What a nasty comment….. Opinion is what it is…. you’re lucky Mamma Bear doesn’t get into it…. My son Jaime does not need anyone to speak on his behalf. I thank you all, who did. Jaime is and has always been a kind hearted, selflessness sole. Always out to help in any way possible ❤️ He does this because it is in his blood.

  3. David Feldman

    Wow, Eric.To publicly post what an AH you are, bravo! The parent wasn’t patiently doing anything. He was making his child sit still to be an unwitting audience to his perverse logic. I can’t wait for you to have an emergency at your house.

    • Eric William Buchroeder SHS ‘70

      Dave,
      Pucker up and kiss it 💋

    • Jaime Bairaktaris

      David – there’s no offense in Eric’s comment. If anything, he proved a point that I alone could not do through my own writing. I appreciate everybody’s opinion – which is why this piece is accurately labeled as “Opinion”.

      • Eric William Buchroeder SHS ‘70

        I fail to see the impact this private 1/1 between father/son had beyond the two people involved. At worst, the father tried to employ an analogy that missed the mark. What I do find disturbing is heralding a person as a saint for basically eavesdropping and then extrapolating the whole anecdote into a hate crime. Sure, Dave, you’re far from the 1st to call me an AH. And Jamie, I find you an individual of great, albeit misplaced sensitivity.

  4. As a lifelong “fidgiter” I can emphasize with the child. Sometimes you just can’t help it. And no amount of reprimanding will make it stop.

  5. I am on #TeamBairaktaris on this one. Children benefit from healthy boundaries as well as compassion for others. Our parenting and teaching choices create the future. I wonder what kind of caregiver that father would like to have when he’s got special needs as he ages? Better to cultivate kindness, maturity, and consideration in the next generation now, because they are the ones who will be caring for us in our frailty.

  6. My Grandfather nicknamed me “fidget” when I was a little… he thought it was endearing except in 2 places …restaurants and Church. These were two distinct places that remember learning very quickly😬 that those sacred institutions were fidget free zones!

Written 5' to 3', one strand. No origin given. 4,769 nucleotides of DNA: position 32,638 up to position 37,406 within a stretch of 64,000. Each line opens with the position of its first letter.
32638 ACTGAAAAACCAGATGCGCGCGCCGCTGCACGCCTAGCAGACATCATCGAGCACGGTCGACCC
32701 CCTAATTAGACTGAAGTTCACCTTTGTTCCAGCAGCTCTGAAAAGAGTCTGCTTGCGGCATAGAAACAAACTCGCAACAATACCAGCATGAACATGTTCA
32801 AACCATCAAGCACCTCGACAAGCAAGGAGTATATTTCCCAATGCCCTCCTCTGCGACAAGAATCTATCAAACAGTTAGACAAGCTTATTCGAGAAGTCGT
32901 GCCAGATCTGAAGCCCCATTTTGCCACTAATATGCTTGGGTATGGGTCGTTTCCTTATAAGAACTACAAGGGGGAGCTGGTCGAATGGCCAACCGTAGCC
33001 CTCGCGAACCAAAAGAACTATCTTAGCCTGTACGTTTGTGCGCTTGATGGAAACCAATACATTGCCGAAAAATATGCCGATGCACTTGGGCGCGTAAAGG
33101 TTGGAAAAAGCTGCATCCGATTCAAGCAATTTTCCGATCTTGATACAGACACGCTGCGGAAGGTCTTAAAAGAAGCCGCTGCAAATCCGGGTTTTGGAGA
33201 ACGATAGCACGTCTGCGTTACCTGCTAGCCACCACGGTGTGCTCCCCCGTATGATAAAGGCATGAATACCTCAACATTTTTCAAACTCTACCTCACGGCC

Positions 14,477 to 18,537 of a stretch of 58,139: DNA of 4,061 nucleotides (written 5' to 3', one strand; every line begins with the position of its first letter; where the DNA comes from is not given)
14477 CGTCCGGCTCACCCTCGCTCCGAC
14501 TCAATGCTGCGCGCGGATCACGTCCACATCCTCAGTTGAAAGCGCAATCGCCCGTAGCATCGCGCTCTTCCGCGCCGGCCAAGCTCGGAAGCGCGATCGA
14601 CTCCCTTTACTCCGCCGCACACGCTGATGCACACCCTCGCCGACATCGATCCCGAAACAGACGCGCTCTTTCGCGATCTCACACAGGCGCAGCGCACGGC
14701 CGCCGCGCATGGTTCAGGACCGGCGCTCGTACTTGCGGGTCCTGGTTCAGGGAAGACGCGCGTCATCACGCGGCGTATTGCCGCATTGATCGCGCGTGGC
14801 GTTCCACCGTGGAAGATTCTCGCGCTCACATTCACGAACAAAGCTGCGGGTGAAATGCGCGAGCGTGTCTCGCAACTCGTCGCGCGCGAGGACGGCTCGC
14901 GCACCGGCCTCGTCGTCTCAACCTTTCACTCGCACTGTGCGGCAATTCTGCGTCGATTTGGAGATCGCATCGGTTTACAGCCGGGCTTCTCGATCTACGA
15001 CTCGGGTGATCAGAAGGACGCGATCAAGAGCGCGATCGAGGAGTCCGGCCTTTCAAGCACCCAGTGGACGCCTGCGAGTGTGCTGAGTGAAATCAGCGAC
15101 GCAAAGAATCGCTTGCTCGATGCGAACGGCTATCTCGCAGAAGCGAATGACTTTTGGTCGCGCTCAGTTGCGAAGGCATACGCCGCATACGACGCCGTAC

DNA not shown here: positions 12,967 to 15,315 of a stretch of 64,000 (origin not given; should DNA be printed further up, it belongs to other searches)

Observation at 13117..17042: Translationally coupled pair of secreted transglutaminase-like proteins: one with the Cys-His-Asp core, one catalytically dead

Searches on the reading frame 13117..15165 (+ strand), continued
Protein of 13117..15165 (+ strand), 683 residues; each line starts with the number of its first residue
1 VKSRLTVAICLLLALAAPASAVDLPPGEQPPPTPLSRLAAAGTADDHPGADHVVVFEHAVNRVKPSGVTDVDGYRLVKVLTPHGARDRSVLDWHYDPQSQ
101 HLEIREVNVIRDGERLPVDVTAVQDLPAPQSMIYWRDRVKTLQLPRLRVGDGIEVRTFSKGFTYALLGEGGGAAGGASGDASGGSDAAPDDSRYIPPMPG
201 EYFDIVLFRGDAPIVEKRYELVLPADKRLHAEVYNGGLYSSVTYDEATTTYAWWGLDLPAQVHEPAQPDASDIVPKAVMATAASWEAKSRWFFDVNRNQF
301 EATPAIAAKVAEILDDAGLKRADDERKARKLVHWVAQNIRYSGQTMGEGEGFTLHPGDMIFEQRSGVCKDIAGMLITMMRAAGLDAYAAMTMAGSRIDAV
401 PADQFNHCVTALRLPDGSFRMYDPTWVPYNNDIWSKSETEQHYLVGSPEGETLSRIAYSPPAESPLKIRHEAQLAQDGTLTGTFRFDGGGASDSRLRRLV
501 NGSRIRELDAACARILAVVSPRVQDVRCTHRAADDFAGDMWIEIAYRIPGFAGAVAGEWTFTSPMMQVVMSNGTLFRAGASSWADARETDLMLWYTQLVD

7. Sue Herrmann

    “Kids: Please never think that you are an expense or a waste. You are the best asset our town will ever be prized with.”

    What a beautiful and incredibly important reminder.

    Thank you Jaime.

  8. A. Pietrasanta

    This is so beautiful! Thank you so much!

  9. Josiah Tarrant

    Thank you Jaime for your great insight and for all of the good you do in our town and in this world!

  10. Sounds like the father was just trying to ‘check’ his child’s sense of privilege before someone else does &/or has to. It’s good kids in WSPT have all good influences, some indulging & some checking that indulgence. As I’ve gotten older. but really fr as early as teen years I’ve had to cover for friends who’s sense of privilege without real consideration for how that impacts ’neighibors’, ‘staff’ (their own and others), I was always told not to let my privileges impede others, & can see how a mix of both indulge & check it is good for everyone.

  11. Elizabeth Thibault

    Thank you, Jaime, for the grace and guidance you show the families you work with. Some days are calm and peaceful, others are challenging and confusing. We appreciate that you roll with the punches, give us guidance, don’t judge us as parents too harshly, and have a sense of humor and kindness, even on the more frustrating days. 😀

  12. Eric William Buchroeder

    I am empathizing with the father in question. Being the object of misdirected sanctimony needs at least one person to call it out for what it is. What was rude was eavesdropping on a private conversation. That’s where this whole CS joyride got started.

    I tell you what!!! Maybe Jamie could give me a private intro to the child abuser so we can take this “Orwellian adventure” offline (where it belonged in the 1st place)

  13. “Bad or good children” — some children cannot control their behavior. Those with Tourette’s Syndrome, for example. If you don’t know what that is, Google it.

    • Tourette’s Syndrome children are not “special needs.” They can be as intelligent and physically adept, if not more so, than other kids. TS is a neurological disorder causing physical and verbal tics, some of which may be “fidgeting.” Reprimanding or punishing them cannot change their behavior, no matter how hard they try.

    • The point I was making is that TS kids do not have control over their symptoms and are not deliberately disruptive. Do you know anyone with TS? I do.